Eight military families who claim they were sickened by mold, vermin and other toxins while living in privately-managed housing at Joint Base San Antonio-Randolph and Laughlin Air Force Base are now upping the ante in court.
They sued contractor Hunt Military Communities for damages and mental anguish in October, attributing their housing problems to the company’s "profound neglect, malfeasance and greed."
In an amended pleading filed Thursday, they asked a federal judge to stop Hunt from putting more people at risk.
The families want Hunt to be prevented from moving anyone else into base housing at Randolph or Laughlin until an outside inspector deems the homes safe to live in. In the meantime, they want to freeze the automatic rent payments Hunt receives.
The families also seek to enjoin Hunt from retaliating against those who complain of mold and other health and safety conditions, according to their court filing.
“For over a decade, Hunt has betrayed unsuspecting military families by collecting their government guaranteed rent and relying on military culture, fear of military command, and short-term military tenancies to consciously ignore pervasive and atrocious housing conditions,” the complaint reads.
“Meanwhile, Hunt – a landlord with no regulatory oversight and an economic incentive to be willfully blind – negligently maintains the houses, applying ‘band-aid’ fixes in a less than good and workmanlike manner without a care for its tenants.”
James Moriarty, lead counsel on behalf of the families, said the lawsuit was about basic accountability.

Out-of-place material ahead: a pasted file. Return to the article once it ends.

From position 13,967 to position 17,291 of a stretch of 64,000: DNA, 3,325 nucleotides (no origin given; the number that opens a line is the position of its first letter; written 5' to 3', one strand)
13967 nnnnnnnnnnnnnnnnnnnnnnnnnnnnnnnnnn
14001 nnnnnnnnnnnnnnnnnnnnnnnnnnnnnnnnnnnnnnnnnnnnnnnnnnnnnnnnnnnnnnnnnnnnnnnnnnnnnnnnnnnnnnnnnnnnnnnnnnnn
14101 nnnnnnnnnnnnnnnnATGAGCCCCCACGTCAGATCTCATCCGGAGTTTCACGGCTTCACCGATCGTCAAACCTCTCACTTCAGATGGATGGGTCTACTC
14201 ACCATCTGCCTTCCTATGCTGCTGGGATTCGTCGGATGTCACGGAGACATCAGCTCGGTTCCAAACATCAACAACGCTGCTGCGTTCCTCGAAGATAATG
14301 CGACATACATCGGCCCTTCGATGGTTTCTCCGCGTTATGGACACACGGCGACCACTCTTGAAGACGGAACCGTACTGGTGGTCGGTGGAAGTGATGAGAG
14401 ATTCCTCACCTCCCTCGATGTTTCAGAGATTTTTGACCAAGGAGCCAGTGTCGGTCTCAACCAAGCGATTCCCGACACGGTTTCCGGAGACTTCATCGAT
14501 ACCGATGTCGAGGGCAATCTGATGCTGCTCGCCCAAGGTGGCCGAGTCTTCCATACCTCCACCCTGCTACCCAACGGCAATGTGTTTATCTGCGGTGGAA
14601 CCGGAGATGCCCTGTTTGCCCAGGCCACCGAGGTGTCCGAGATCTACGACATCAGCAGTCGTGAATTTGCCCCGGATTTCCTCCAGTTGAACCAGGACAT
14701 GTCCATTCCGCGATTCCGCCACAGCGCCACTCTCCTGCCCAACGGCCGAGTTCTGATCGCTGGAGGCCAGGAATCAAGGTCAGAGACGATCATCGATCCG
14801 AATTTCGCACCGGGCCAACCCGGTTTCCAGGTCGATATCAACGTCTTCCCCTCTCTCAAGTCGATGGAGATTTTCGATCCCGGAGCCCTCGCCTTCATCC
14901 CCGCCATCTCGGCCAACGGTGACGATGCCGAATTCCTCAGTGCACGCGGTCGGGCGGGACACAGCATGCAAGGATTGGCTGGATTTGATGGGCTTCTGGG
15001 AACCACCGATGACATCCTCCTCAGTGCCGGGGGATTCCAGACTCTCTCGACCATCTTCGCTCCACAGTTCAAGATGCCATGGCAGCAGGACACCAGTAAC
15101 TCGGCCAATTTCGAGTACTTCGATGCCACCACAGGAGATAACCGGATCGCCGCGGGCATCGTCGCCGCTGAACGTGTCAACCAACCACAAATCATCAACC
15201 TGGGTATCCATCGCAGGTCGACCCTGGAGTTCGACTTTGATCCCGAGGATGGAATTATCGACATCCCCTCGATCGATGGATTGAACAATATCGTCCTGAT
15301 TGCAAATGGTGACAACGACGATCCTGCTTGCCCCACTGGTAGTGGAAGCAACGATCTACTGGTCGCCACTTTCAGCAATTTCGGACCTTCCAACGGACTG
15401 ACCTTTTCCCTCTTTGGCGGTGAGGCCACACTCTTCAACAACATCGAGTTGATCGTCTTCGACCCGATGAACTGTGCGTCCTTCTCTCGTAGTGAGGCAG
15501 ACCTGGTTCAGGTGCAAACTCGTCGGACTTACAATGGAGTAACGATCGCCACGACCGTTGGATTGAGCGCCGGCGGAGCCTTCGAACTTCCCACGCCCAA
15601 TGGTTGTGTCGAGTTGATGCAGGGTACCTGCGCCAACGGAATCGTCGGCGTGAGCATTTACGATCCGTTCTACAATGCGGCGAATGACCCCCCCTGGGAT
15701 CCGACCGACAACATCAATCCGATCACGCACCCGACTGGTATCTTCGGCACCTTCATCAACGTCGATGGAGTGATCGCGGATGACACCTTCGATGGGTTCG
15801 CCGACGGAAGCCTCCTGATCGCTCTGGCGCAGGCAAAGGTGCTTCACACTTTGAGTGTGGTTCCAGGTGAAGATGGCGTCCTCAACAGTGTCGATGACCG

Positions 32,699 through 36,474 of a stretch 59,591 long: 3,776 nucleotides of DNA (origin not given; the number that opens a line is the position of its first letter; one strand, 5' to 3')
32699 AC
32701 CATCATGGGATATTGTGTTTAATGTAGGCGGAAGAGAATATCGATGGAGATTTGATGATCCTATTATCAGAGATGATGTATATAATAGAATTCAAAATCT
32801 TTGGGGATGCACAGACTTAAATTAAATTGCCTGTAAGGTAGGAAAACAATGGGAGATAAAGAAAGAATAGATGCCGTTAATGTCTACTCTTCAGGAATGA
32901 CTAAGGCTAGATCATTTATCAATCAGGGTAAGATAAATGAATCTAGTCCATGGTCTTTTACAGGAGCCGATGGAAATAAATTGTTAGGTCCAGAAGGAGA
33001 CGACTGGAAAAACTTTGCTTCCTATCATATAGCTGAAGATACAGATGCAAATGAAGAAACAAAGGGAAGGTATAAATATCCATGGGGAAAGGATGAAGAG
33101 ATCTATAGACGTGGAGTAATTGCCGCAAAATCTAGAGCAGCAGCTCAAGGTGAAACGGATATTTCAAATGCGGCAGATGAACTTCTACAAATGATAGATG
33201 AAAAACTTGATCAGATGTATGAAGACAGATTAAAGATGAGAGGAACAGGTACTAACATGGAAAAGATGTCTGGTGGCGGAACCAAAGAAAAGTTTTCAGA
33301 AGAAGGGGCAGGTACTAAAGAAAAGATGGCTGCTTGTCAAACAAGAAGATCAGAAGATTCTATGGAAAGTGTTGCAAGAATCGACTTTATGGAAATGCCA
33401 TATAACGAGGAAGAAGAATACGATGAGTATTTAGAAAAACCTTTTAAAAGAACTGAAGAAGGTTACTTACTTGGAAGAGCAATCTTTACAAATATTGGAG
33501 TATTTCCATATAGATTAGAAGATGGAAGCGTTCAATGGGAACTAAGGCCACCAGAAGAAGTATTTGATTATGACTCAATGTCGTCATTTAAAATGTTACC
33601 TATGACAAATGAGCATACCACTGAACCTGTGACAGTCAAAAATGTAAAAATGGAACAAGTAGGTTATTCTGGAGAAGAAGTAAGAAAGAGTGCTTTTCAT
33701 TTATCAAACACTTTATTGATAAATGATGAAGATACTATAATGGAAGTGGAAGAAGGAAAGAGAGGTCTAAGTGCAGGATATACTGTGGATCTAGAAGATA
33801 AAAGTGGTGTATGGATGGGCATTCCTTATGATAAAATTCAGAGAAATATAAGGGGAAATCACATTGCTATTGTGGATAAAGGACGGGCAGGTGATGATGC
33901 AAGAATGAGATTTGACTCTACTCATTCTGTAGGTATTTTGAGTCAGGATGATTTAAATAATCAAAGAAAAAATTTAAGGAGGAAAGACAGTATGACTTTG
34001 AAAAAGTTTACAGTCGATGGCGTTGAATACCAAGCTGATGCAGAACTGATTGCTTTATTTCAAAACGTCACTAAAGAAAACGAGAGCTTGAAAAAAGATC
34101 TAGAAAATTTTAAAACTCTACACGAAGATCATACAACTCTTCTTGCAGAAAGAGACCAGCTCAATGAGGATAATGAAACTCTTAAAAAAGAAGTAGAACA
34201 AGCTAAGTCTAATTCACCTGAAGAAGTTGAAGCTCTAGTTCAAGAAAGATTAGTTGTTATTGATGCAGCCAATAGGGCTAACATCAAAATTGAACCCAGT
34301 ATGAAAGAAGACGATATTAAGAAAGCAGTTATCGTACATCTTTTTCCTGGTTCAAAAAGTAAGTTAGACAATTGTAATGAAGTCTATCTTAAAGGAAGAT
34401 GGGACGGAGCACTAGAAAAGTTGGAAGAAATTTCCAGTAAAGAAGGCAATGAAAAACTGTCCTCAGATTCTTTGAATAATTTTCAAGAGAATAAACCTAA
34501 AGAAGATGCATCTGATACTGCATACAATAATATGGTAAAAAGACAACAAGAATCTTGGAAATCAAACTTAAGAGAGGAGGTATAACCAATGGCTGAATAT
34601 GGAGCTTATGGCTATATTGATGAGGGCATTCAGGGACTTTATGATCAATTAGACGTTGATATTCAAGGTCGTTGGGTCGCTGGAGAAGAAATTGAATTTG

“All we're seeking is for these families to receive the quality housing that the companies claim they're providing. The housing that our government and our military is paying for. The housing that these families thought they were getting when they moved onto the base,” he said.
The families’ request came shortly after Hunt announced a $5 million renovation of affected homes at Randolph, which is expected to be finished by August 2022.
In response, the complaint reads, “While skeptical that Hunt’s $15,000-per-house plan is adequate for the 317 houses at Randolph, Plaintiffs appreciate that Hunt acknowledges the need for substantial repairs. Nevertheless, Hunt has failed to provide any relief to the families who live in or are vacating the houses…”
On Thursday, the House Armed Service Committee questioned Hunt’s CEO John Ehle and four other housing contractors about poor conditions in base housing around the country.
Ehle said Thursday that his company was working toward better maintenance and communication with tenants. Hunt, one of the nation's largest military housing owners, operates 52,000 homes on 49 military installations.
“We lost their trust. We're sorry and we want to get it right,” Ehle said. “We have heard our residents loud and clear, and we're singularly focused on rebuilding their trust in us and improving their living experience.”
“In the last year, we've enhanced maintenance processes, added key positions and improved training,” he added. “Finally, we are actively supporting reforms to ensure the long-term success of the MHPI [military housing privatization initiative] program.”
Military housing became privatized in 1996. At that time, the military services were authorized to enter into agreements with private developers to own, maintain and operate family housing through 50-year leases.
Much of Thursday’s congressional testimony focused on finances. Private housing company representatives pointed to fluctuating basic housing allowances, the rent compensation provided to service members when government quarters are not provided for them. They also pointed to contractual obstacles, and difficulty in planning for future infrastructure investments.
Hunt Military Communities did not immediately respond to requests for comment on the litigation pending in San Antonio.
Similar complaints have been filed against military housing contractors in Oklahoma, Mississippi, Maryland and Florida.
Carson Frame can be reached at Carson@TPR.org and on Twitter at @carson_frame.